I haven't updated my blog since December 2012 - until now - not because I didn't have lots to say, but every time I was moved to write, I would open up my blog, see that post about Mr. Rogers, and think, yeah, that's really all that needs to be said now.
I wrote that December blog in response to the shootings at Sandy Hook and the Clackamas mall in Oregon. Since then, we've had the Boston bombings and the latest, deadly tornados in Moore, Oklahoma. The words from Mr. Rogers just seemed right to keep up as my latest post.
I'm finally writing today is because I'm so moved by Democratic Representative Juan Mendez, of Tempe, Arizona, who was tasked with delivering the opening prayer for the May 21 afternoon session of the Arizona House of Representatives. In his "invocation," he said "This is a room in which there are many challenging debates, many moments of tension, of ideological division, of frustration. But this is also a room where, as my secular humanist tradition stresses, by the very fact of being human, we have much more in common than we have differences. We share the same spectrum of potential for care, for compassion, for fear, for joy, for love... Carl Sagan once wrote, 'For small creatures such as we, the vastness is bearable only through love.'"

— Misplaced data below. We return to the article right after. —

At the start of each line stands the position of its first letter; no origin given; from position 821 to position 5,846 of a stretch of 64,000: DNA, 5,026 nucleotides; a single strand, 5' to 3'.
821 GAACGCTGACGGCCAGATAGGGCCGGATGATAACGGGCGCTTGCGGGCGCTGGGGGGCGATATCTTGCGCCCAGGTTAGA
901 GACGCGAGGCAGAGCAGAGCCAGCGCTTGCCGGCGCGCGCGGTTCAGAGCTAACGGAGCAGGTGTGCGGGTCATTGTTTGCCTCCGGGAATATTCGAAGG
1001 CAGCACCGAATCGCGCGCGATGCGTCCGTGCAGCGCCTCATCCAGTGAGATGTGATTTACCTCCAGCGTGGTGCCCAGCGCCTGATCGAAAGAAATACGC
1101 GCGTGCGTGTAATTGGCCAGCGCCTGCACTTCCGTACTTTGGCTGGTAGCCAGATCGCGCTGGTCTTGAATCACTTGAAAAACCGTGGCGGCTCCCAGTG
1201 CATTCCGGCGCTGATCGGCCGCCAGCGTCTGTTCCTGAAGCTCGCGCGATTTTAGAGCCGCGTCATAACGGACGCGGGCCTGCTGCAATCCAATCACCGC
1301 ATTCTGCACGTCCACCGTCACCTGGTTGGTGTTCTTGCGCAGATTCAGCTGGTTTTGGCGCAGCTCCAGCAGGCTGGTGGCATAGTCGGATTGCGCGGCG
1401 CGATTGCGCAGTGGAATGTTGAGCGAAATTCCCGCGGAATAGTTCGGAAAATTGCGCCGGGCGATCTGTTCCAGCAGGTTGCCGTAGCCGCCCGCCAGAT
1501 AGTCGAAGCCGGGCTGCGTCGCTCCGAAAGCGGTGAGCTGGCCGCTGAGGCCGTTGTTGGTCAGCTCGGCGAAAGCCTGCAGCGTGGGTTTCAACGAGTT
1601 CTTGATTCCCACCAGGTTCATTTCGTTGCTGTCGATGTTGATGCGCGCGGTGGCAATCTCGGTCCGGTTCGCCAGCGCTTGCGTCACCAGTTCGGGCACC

Here's the full text of his speech.
as my secular humanist tradition stresses
It gave me chills to read not only his beautiful words, but his affirmation that, indeed, we have a tradition. And it's a tradition based on love and full understanding.
Love is logical. Love makes sense. Valuing other people, feeling affection for humanity, being kind to others - all this makes life more than bearable; it makes life wonderful. It gets us through the tough times and it makes the good times glorious. It creates community - and community is what allows us bounce back after shootings and terrorism and natural disasters.
Sometimes love comes naturally, and sometimes, you have to work at it. But, indeed, "For small creatures such as we, the vastness is bearable only through love."
UPDATE: Republican Rep. Steve Smith on Wednesday said the statements offered by Rep. Mendez at the beginning of the previous day's floor session wasn't a prayer at all, so he asked other members to join him in a second daily prayer in "repentance," and about half the 60-member body did so. "When there's a time set aside to pray and to pledge, if you are a non-believer, don't ask for time to pray," said Smith.
So, yeah, Atheists, SHUT UP. Rep. Smith says so.